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OSHA Rules Address Injury Reporting, Drug Testing

​The Occupational Safety and Health Administration is responsible for ensuring safe and healthy workplaces, and it requires employers to record workplace injuries and illnesses. To comply with OSHA safety regulations, and to reduce the cost of employee injuries and illnesses, employers have implemented practices such as safety incentive programs and drug testing. OSHA has expressed concern that such practices could have the unintended consequence of discouraging employee reporting of illnesses and injuries, and possibly lead to retaliation against employees who make reports.

In 2016, OSHA issued a new rule prohibiting employers from using a drug test as a way to retaliate against workers who report injuries or illnesses. This anti-retaliation rule does not, however, prohibit the drug testing of employees outright. If an employer conducts drug testing to comply with the requirements of a state or federal law or regulation, the employer's motive would not be considered retaliatory.

Despite its finding that employee drug testing to comply with a state or federal law is not retaliatory, OSHA indicated that some drug testing and safety incentive policies would still have the effect of keeping employees from reporting work injuries, and would therefore be a violation of OSHA regulations. In 2018, OSHA issued a memo clarifying this position. The memo indicates OSHA's belief that many employers who use drug testing and incentive programs do so to promote safety and health. Furthermore, the memo stated, "evidence that the employer consistently enforces legitimate work rules (whether or not an injury or illness is reported) would demonstrate that the employer is serious about creating a culture of safety."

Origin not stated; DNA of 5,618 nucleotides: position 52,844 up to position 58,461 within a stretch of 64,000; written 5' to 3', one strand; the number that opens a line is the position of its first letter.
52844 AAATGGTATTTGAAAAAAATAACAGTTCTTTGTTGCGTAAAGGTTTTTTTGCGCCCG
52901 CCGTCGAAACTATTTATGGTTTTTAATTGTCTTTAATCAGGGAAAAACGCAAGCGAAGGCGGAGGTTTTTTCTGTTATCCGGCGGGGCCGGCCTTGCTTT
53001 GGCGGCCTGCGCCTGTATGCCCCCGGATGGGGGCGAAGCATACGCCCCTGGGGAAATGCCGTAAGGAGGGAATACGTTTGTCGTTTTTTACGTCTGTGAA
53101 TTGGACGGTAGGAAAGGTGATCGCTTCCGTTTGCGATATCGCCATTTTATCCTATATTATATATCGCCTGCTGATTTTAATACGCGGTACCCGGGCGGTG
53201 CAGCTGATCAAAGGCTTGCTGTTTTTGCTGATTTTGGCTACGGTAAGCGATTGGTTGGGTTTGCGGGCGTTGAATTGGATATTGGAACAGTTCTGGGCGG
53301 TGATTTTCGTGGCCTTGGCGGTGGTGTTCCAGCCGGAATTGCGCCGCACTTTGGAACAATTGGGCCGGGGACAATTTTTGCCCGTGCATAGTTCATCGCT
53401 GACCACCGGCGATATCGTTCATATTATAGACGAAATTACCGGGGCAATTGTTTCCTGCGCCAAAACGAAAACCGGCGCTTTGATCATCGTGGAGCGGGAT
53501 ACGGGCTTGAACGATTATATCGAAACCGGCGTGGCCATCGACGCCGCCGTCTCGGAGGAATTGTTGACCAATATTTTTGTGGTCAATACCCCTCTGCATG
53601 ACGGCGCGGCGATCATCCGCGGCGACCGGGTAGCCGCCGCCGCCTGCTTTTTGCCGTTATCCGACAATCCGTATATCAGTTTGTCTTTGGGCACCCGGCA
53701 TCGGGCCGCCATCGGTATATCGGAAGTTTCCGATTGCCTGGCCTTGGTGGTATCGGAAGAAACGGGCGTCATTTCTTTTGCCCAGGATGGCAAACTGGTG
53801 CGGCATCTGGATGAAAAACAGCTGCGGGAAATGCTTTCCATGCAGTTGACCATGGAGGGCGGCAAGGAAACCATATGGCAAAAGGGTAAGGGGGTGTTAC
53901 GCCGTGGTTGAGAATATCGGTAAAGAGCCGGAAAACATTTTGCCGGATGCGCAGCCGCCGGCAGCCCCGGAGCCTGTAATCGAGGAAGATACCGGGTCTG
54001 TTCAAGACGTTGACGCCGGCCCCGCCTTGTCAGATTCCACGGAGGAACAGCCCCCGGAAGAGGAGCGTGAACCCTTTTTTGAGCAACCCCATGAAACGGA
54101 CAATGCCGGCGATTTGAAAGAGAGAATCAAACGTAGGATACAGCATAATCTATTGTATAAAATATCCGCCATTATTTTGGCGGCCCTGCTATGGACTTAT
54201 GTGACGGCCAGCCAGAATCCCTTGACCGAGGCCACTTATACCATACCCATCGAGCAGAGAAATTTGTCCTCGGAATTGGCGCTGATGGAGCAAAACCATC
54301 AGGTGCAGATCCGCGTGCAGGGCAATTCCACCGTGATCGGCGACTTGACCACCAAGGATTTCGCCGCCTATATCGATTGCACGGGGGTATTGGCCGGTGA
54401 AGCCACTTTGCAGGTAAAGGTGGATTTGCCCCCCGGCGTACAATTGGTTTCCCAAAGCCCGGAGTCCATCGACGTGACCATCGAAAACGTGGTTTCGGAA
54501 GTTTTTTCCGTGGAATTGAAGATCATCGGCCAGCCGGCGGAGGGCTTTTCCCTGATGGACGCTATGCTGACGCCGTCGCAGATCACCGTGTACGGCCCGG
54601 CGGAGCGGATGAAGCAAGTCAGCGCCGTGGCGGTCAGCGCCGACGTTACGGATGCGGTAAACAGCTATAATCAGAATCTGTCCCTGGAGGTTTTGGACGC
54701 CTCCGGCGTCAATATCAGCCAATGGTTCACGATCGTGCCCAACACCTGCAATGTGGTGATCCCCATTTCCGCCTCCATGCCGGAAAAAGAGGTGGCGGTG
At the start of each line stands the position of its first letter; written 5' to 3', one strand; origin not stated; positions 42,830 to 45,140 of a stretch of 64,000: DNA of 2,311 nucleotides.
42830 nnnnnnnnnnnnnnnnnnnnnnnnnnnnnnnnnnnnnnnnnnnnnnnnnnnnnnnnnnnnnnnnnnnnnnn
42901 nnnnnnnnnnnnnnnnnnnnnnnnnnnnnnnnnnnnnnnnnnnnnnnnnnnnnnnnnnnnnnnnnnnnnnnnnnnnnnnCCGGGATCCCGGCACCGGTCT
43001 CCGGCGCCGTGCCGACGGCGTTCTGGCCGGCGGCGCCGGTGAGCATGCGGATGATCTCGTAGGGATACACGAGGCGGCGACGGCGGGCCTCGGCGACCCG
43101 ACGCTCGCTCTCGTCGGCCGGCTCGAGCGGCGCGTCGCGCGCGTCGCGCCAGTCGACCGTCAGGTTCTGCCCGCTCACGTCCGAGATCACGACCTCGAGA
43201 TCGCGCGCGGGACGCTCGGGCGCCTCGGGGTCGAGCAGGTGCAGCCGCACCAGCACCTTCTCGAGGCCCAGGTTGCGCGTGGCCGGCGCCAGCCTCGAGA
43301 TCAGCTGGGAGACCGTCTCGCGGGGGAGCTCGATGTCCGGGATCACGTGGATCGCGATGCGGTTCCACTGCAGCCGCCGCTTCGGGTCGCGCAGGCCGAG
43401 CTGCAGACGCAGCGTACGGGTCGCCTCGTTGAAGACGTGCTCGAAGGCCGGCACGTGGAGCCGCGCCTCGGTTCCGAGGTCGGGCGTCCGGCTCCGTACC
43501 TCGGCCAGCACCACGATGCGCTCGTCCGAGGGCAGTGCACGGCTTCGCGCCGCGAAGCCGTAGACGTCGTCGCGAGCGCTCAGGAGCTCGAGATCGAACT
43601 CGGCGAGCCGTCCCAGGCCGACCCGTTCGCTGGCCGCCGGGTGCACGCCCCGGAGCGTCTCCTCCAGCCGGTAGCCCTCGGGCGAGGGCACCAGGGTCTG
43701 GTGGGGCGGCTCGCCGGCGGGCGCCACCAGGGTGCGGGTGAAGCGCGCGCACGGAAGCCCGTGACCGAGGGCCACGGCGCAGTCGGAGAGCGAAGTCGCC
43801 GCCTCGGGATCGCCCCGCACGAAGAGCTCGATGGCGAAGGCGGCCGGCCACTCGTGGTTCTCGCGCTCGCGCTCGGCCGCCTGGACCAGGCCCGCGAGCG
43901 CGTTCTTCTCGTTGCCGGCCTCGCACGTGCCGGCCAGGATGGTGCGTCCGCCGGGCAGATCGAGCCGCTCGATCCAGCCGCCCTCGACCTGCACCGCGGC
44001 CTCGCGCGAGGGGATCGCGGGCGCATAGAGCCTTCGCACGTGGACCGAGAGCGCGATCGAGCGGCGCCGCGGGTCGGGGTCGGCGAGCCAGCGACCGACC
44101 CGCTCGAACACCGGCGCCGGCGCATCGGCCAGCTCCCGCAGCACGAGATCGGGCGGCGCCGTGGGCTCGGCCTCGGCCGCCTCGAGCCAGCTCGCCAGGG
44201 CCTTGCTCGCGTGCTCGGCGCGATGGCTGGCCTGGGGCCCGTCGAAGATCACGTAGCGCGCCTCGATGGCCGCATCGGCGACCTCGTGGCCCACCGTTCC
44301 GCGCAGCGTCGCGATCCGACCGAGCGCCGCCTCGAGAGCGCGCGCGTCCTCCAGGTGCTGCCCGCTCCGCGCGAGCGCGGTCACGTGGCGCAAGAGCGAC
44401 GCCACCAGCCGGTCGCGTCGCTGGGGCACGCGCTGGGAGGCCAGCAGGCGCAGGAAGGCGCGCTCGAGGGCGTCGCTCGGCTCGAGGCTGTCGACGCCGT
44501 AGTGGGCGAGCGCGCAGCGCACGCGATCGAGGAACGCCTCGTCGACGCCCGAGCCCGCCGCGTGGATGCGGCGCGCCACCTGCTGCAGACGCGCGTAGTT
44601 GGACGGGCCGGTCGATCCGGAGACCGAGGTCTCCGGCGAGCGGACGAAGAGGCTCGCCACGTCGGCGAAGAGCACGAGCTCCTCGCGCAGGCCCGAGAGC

OSHA named several drug testing methodologies that would not be violations of its requirements, including

  • random drug testing,
  • drug testing unrelated to the reporting of a workplace injury or illness,
  • drug testing under a state workers' compensation law or federal law, and
  • drug testing to determine the cause of an event that hurt or could have hurt employees.

The memo stated that programs for reporting near misses or hazards as well as health management systems are acceptable. It also indicated that rate-based incentive programs are appropriate under the regulations, so long as they do not operate in a way that discourages reporting. For example, withholding a prize or a bonus because of a reported injury would be acceptable, "as long as the employer has implemented adequate precautions to ensure that employees feel free to report an injury or illness."

OSHA then suggested ways to counterbalance any incentive program's potential to chill reporting by also providing incentives for reporting unsafe conditions, instituting training to reinforce reporting rights and an evaluation process for determining employee's willingness to report injuries.

Find the OSHA guidance on workplace safety programs and drug testing at